A climate change answer in the wind 

Source: BY JOHN DURSO, NEW YORK DAILY NEWS • Posted: Wednesday, October 22, 2014

This is Germany. Why not off Long Island?FABIAN BIMMER/REUTERSThis is Germany. Why not off Long Island?
I n the wake of the People’s Climate March — and with world leaders descending on the UN to make pledges to reduce greenhouse gas emissions — the city is abuzz with talk about how to move toward cleaner, sustainable energy. On Monday, the Rockefeller Brothers Fund announced plans to divest its millions from fossil fuels.New York has a precious opportunity to move decisively toward environmentally sound power generation — while producing thousands of well-paying jobs in a region that needs them desperately.

It’s called Deepwater One, and it would be one of the first offshore wind farms in the United States. Located roughly 30 miles east of Montauk, L.I., the turbines would capture the strong winds in the deep Atlantic Ocean waters.

They would not be visible from shore and could provide 200 megawatts of renewable energy to the Long Island Power Authority.

All those who descended on the streets of Manhattan this past weekend to sound the climate alarm should be foursquare behind this project. And so should those for whom producing high-quality jobs is a bigger priority than safeguarding the environment.

To envision the potential of offshore wind power, all one needs to do is look to Europe. Today, roughly 60,000 people are employed by Europe’s still-growing, multibillion-dollar offshore wind industry, with dozens of wind farms off the coasts of the United Kingdom and elsewhere.

Entire cities have been transformed into industrial hubs for these green jobs. By 2020, some 191,000 people are expected to be working in the industry.

No offshore wind farms have yet been built here, but the potential is exciting: The U.S. Energy Department estimates that nearly 40,000 workers could be employed in the industry on the East Coast by 2030.

Deepwater One is an ideal place to start. Tuesday, the Long Island Power Authority is scheduled to meet for the first time to consider the project.

For a region damaged so severely by Hurricane Sandy, the environmental reasons for embracing zero-emissions energy production should be obvious. Our union members were on the front lines of the devastation and cleanup from that disaster; many are still repairing their homes and recovering financially.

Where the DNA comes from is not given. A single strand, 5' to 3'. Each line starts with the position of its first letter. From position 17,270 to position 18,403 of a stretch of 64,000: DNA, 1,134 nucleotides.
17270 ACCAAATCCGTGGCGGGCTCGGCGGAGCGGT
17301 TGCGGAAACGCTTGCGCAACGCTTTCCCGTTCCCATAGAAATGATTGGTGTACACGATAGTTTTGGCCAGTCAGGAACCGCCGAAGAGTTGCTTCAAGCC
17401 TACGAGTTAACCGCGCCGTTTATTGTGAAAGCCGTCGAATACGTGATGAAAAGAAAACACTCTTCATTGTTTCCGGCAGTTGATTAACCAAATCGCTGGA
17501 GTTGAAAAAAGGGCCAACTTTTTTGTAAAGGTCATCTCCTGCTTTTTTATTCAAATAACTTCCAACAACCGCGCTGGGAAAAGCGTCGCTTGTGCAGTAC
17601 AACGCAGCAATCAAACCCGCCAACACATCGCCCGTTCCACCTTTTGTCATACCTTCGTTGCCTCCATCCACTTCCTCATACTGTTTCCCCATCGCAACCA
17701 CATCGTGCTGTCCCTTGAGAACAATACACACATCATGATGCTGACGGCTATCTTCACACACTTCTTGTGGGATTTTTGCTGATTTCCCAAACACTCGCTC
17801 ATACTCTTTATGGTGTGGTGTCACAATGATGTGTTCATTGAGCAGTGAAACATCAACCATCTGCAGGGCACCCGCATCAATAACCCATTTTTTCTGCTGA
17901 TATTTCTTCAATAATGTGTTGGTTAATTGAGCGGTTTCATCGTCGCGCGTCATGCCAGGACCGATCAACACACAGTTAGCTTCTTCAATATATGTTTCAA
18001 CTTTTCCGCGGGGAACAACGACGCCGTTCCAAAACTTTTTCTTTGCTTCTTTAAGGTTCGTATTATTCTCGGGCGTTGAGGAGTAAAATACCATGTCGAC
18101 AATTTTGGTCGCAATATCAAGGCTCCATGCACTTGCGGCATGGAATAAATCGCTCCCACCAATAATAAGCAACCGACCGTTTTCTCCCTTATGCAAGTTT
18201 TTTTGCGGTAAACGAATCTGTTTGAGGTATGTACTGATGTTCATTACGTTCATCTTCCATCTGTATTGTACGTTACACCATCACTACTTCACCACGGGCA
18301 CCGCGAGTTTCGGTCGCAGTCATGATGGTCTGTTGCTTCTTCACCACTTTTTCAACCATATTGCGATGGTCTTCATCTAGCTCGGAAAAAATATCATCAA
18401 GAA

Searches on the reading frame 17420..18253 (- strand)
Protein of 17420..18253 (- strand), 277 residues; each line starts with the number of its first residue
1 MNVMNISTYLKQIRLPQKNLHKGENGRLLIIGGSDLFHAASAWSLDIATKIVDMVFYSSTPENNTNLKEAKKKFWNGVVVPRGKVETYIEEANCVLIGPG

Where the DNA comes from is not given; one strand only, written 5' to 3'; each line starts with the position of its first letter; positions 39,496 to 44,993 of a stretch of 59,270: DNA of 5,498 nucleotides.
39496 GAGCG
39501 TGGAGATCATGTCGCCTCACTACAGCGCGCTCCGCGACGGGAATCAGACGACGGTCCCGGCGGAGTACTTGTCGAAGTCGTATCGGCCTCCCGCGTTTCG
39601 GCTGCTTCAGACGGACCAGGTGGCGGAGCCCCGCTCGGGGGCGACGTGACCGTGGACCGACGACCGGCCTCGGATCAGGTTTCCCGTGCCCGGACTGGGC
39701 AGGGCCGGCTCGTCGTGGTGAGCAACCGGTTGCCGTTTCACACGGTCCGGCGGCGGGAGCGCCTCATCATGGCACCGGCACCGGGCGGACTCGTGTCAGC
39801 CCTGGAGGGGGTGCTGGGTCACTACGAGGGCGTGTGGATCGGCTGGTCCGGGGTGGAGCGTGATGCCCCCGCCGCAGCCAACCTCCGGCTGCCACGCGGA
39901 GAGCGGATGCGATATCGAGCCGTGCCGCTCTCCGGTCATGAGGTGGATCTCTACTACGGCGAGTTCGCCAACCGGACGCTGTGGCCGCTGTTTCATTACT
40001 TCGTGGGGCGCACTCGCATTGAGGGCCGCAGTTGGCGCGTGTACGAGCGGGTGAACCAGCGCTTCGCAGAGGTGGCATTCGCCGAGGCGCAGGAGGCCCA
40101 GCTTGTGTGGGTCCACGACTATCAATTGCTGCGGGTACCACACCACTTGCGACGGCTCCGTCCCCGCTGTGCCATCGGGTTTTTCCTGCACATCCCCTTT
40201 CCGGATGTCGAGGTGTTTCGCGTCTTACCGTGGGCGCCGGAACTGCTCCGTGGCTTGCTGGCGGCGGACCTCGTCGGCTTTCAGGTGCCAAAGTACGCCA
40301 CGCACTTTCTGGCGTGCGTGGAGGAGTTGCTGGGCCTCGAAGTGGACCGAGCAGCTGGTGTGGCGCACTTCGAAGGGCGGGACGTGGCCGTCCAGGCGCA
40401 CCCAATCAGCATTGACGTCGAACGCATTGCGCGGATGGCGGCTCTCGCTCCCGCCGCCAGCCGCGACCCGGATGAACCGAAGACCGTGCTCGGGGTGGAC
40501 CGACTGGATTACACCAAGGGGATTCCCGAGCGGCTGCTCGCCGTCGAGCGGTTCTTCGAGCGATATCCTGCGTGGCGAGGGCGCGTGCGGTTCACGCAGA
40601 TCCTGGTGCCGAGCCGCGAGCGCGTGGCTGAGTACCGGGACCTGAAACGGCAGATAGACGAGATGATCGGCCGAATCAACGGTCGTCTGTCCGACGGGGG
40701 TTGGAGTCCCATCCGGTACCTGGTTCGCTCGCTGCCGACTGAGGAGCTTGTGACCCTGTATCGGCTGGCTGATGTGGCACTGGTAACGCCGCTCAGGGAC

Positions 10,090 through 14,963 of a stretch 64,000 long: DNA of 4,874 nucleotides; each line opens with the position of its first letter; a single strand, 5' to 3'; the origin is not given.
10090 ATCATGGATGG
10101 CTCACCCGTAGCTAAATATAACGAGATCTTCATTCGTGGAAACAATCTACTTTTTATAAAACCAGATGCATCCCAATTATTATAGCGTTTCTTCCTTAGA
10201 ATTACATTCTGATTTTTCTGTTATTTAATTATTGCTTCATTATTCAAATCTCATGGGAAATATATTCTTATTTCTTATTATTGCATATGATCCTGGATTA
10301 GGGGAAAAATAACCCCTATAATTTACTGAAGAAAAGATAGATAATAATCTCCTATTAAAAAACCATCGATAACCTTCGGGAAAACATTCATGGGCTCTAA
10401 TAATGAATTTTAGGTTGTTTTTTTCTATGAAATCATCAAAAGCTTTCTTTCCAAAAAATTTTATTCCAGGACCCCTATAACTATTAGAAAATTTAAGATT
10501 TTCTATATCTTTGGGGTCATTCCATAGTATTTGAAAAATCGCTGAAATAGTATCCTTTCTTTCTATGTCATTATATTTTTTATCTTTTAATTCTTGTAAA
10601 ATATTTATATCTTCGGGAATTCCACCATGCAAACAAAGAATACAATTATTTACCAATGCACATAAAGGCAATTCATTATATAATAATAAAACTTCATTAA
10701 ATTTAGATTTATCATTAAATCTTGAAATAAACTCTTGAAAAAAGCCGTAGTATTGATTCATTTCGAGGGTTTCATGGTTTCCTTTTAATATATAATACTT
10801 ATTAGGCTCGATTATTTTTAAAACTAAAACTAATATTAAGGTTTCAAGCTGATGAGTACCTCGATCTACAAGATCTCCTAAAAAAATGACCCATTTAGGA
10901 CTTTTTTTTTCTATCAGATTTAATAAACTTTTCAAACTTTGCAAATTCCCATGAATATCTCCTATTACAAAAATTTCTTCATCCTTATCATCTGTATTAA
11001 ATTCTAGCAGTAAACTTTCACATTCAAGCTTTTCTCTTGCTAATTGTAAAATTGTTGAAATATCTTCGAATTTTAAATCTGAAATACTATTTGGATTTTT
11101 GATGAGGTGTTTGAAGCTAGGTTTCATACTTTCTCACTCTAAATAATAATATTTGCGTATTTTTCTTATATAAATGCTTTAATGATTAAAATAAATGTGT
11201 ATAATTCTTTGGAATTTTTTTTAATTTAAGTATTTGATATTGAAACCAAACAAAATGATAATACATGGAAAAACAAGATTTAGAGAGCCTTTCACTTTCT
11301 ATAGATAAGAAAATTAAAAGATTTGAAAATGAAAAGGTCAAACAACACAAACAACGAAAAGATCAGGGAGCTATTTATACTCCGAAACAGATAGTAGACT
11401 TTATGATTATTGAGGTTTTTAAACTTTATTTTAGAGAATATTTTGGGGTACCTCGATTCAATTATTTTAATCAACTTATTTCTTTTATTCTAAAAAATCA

The economic reasons are equally apparent. As unionists, we maintain a strong commitment to representing members employed by utilities currently powered by traditional fuels. Unionized jobs associated with power plants, electrical and gas transmission and the maintenance of these facilities are part of the foundation of communities across New York State.

Nevertheless, we cannot forgo the economic and environmental opportunities associated with sustainable energy, a growing economic engine worldwide.

If our state and region lead in the green economy, we will help create countless jobs of the future with the resilience to withstand economic shocks.

New York State — and in particular, Long Island — have the potential to be at the forefront of a new homegrown industry.

We begin with a large pool of skilled workers. From welding to construction, fabrication to assembly, these are jobs that are our members are ready, willing and able to handle.

Long Island should be a hub of offshore wind development. With our strategic location centered on the East Coast and an advanced supply chain from the aerospace industry, the region is poised to lead.

Gov. Cuomo declared this “Climate Week” in New York State. He can take a huge step forward himself by becoming the chief champion of Deepwater One.

Let’s put our men and women back to work — on a project that could propel a new American energy industry.

Durso is the president of the Long Island Federation of Labor, AFL-CIO, and the president of Local 338, RWDSU/UFCW.